The U.S. government is working with Haitian authorities to try to free 17 U.S. and Canadian missionaries from a U.S.-based missionary group, abducted by a gang notorious for killings, kidnappings, and extortion.
Witnesses said the missionaries from the Ohio-based Christian Aid Ministries were forced out of their bus at gunpoint after visiting an orphanage Saturday outside Port-au-Prince. The group includes five men, seven women, and five children, the youngest just two years old.
"We request urgent prayer for the group of Christian Aid Ministries workers who were abducted while on a trip to visit an orphanage on Saturday," the ministry said.
Authorities suspect they were snatched by the notorious 400 Mawozo gang, whose name roughly translates to "400 inexperienced men," and has a reputation for taking hostages for ransom.
The gang was responsible for the kidnappings of five Catholic priests and two nuns earlier this year.
One expert told the New York Times the kidnappers could demand as much as $1 million per hostage for each of the 17, but he also said the kidnappers are not terrorists and he's confident the hostages would be freed unharmed if the ransom is paid.
The U.S. State Department is in contact with Haitian officials and the ministry told CNN the kidnappers have made contact with them. "We are seeking God's direction for a resolution, and authorities are seeking ways to help," the ministry said in a statement.
Former FBI agent and crisis management expert Richard Frankel said, "U.S. officials now are working I'm sure around the clock to free these missionaries."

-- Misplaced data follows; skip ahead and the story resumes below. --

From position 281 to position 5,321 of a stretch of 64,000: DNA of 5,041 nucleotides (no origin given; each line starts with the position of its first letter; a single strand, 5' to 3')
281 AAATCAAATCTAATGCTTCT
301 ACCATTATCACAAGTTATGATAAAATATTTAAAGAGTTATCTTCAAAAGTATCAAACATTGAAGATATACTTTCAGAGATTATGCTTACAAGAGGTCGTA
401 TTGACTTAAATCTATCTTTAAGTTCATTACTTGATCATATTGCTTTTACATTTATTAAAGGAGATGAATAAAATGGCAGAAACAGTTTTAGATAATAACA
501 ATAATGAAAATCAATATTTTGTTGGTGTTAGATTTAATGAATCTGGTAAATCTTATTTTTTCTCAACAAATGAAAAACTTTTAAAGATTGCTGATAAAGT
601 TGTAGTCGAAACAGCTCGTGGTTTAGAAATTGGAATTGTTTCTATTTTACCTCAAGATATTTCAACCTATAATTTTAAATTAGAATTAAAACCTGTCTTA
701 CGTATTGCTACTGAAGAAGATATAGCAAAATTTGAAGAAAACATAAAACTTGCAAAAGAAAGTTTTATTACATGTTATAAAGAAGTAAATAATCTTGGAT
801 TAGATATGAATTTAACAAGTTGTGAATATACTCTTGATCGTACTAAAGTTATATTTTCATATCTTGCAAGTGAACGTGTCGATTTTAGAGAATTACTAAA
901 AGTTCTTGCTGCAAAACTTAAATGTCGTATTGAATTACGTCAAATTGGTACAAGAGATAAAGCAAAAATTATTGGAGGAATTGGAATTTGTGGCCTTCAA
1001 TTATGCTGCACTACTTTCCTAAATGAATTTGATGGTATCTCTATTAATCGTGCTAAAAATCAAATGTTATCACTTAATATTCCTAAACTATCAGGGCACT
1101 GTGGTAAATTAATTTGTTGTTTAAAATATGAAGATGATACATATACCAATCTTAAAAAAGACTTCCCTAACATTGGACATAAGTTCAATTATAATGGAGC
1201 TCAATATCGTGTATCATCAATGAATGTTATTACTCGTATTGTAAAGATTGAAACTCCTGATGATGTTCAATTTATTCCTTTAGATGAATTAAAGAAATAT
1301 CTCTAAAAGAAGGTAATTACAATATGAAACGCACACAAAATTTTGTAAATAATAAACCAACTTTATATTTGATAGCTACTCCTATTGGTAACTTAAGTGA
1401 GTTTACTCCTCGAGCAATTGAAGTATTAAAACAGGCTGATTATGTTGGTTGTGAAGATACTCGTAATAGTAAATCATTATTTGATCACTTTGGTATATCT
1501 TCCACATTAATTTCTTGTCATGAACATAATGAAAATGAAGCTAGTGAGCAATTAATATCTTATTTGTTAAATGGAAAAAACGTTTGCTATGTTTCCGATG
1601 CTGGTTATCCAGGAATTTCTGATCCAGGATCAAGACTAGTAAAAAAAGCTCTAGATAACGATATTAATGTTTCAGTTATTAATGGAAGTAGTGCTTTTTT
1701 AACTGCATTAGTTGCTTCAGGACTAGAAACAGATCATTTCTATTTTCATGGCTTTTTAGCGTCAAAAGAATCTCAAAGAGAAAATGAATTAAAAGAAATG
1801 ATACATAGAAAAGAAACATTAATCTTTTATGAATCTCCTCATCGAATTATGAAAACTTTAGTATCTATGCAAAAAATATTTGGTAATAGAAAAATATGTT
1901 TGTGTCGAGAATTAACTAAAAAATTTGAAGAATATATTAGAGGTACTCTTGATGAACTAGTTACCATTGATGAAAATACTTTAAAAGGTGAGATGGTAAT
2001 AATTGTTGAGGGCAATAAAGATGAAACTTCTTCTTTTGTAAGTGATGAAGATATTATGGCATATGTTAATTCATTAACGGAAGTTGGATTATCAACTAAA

Since the assassination of its president earlier this year, criminal gangs now rule the streets in Haiti, and kidnapping is one of the only growth industries.
This year, more than 360 people have been reported kidnapped with ransoms funding the gangs' activities.
"Their intent is to make money. They are doing these kidnappings for ransom, for money, no politics are involved, it's not terrorism. Their goal is to make as much money as they can from the hostage-taking," Frankel said.
Former U.S. Special Envoy to Haiti Daniel Foote said, "Kidnapping for ransom has become just part of the society. There were 20 kidnappings last Saturday and in one day in Port-au-Prince."
Unfortunately, missionaries are often the target of these crimes. It happened earlier this year with the shooting of an American missionary and in 2019 when an armed mob attacked a missions group.
Jeff Lee, who was in the group, said, "Came around a corner and all of sudden the road's blocked off, there's burning tires, there's debris, there's 100 to 120 people there heavily armed with guns, and as we approached they started firing these guns up into the air, and I'll be perfectly truthful, I thought at that moment, 'We're gonna die.'"
Another member of the group, Drew Pasler said, "The window blew out behind my head and a couple seconds later I hear (Dr. Doug Burbella) yell, 'I'm dying, I'm hit.'"
Burbella, seriously wounded in that attack, nearly died - doctors called it a miracle he survived.
Christian Aid Ministry offers Bible classes, runs a medical clinic, helps orphans, and distributes seeds to farmers, among other efforts in Haiti. It's considered one of the best-funded mission organizations on the island.
Christian Aid is asking believers to "Join us in praying for those who are being held hostage, the kidnappers and the families, friends, and churches of those affected."